The book is organized into eight chapters that together explore the complex contexts of adoption, from the joy of receiving a new child, to the heart-wrenching circumstances that encourage birth parents to relinquish their children and the paradoxical emotions of the children themselves. Their gratitude for being chosen and loved is inevitably bound up with the grief of what often feels like abandonment. In the opening chapter, “Roots,” Nikondeha describes the attraction she felt to Moses even as a young child: “My mother didn’t pull me out of a river, but I imagined the current that brought me to her was just as mystical and intentional. Like the other children clustered around the great big book every Sunday, I looked to see where I fit into God’s story” (9). Those words, “mystical and intentional,” describe the perception of many adoptive families; the circumstances that created the family might be atypical, but they were fated to be together nevertheless.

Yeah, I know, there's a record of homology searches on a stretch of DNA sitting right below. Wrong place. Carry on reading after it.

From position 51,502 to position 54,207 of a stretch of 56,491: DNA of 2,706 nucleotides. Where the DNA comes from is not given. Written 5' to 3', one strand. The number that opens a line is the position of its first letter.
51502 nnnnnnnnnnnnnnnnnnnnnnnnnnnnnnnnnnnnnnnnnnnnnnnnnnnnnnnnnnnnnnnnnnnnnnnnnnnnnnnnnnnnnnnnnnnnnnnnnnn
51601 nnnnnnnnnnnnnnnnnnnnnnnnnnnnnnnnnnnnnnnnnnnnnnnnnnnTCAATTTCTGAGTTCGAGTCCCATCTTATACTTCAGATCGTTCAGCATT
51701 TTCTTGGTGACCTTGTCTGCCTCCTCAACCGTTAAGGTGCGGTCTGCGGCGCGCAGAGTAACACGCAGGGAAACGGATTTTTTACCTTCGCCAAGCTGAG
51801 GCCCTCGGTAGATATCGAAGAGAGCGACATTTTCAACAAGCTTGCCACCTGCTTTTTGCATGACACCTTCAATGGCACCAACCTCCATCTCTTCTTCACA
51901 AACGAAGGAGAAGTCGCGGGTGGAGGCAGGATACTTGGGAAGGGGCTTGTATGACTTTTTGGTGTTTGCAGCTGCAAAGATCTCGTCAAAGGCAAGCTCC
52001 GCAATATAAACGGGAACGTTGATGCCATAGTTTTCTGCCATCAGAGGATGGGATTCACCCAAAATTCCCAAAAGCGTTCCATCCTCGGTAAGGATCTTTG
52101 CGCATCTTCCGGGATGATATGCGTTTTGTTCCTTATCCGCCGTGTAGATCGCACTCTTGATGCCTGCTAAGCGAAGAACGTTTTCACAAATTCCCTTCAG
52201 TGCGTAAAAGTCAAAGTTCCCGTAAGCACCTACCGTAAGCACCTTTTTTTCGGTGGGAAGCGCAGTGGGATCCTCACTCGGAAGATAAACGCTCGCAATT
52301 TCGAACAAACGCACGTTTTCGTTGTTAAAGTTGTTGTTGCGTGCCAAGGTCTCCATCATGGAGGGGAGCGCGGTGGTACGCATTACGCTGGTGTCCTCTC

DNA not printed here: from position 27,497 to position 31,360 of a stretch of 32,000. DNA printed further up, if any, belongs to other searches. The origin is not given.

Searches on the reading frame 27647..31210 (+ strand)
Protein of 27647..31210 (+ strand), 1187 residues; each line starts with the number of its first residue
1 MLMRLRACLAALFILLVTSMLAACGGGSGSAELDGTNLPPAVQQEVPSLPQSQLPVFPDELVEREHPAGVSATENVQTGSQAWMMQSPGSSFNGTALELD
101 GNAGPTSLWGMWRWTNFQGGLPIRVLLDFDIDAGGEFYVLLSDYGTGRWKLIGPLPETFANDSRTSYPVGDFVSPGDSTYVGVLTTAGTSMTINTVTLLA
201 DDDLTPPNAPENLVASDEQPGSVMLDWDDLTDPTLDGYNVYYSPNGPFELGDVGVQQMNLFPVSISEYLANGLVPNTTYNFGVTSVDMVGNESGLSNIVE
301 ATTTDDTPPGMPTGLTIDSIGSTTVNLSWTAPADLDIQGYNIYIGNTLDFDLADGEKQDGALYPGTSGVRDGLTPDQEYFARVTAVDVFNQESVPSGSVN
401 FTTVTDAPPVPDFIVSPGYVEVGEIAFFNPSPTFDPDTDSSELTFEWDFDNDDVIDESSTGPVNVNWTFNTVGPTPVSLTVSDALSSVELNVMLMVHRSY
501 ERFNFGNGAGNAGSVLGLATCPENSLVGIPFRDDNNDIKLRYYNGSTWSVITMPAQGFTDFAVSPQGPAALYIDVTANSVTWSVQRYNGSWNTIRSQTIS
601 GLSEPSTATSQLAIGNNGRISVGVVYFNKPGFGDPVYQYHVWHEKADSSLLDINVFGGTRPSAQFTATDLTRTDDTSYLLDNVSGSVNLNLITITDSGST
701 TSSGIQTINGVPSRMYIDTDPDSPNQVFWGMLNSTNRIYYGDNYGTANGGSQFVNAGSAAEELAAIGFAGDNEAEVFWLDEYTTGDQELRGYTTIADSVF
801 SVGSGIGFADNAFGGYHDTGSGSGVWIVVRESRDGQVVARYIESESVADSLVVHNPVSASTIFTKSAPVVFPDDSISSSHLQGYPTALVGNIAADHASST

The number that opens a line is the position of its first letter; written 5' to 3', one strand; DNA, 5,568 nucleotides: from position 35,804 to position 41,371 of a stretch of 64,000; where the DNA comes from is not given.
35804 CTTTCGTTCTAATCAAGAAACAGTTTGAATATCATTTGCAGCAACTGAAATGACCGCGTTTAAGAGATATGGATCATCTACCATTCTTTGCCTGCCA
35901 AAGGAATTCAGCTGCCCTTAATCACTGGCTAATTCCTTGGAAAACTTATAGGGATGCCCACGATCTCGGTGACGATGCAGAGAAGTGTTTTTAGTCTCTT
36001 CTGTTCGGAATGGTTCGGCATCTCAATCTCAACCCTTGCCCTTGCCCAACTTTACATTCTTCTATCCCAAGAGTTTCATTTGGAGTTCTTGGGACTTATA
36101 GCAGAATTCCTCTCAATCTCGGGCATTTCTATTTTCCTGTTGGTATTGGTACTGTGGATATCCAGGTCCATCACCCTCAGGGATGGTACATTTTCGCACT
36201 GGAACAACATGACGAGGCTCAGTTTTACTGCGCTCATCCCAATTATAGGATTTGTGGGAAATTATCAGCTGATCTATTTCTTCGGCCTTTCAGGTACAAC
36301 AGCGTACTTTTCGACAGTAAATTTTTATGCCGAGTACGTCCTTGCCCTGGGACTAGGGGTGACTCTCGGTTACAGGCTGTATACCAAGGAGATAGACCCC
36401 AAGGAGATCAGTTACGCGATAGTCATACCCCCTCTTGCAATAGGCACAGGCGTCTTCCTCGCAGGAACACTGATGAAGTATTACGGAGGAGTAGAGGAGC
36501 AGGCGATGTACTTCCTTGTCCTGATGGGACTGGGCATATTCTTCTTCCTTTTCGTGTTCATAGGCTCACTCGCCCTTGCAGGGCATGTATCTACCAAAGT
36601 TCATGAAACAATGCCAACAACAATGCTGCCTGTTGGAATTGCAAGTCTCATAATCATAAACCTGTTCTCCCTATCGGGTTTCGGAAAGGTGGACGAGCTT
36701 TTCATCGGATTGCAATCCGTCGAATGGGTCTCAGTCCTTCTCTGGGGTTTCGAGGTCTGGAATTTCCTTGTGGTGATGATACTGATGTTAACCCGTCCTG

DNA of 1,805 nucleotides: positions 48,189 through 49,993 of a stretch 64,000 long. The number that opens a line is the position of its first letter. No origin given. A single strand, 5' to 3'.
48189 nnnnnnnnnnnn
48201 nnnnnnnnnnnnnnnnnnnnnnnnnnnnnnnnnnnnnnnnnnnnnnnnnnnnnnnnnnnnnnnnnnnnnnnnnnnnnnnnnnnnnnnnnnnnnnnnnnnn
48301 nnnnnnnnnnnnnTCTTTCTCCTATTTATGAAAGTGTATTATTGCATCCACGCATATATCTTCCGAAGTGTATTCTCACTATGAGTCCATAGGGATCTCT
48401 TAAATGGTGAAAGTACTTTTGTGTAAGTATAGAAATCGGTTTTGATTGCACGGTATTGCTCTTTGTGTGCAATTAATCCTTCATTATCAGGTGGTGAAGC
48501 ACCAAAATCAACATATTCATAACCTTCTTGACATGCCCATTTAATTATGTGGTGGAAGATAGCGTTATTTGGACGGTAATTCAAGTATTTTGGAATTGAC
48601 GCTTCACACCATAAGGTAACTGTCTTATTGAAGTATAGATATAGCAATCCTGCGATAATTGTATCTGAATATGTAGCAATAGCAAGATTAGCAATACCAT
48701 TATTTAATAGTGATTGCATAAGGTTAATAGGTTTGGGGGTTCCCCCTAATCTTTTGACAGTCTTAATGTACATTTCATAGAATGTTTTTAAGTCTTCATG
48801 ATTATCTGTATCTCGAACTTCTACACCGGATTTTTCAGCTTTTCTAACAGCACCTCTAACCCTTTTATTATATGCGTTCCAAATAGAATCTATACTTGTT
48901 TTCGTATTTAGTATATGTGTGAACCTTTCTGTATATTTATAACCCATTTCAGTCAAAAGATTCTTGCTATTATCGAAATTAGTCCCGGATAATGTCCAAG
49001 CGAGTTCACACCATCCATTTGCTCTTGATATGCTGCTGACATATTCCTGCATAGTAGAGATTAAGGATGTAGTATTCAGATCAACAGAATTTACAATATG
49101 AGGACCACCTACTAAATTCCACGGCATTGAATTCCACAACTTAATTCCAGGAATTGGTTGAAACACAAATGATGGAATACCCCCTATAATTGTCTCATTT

Adopted by Pharaoh’s daughter, Moses was raised in a family that was ethnically different from his birth family. This detail, which coincides with Nikondeha’s experience as an adoptive mother, permits her to explore the theological implications of adoption. As so many of the parables (Nikondeha offers a particularly interesting reading of the Good Samaritan) and other stories in the Bible illustrate, our call to love one another isn’t limited to those who superficially resemble us. Both literally and metaphorically, adoption encourages us to draw the circle wide, welcoming more and more people as kin.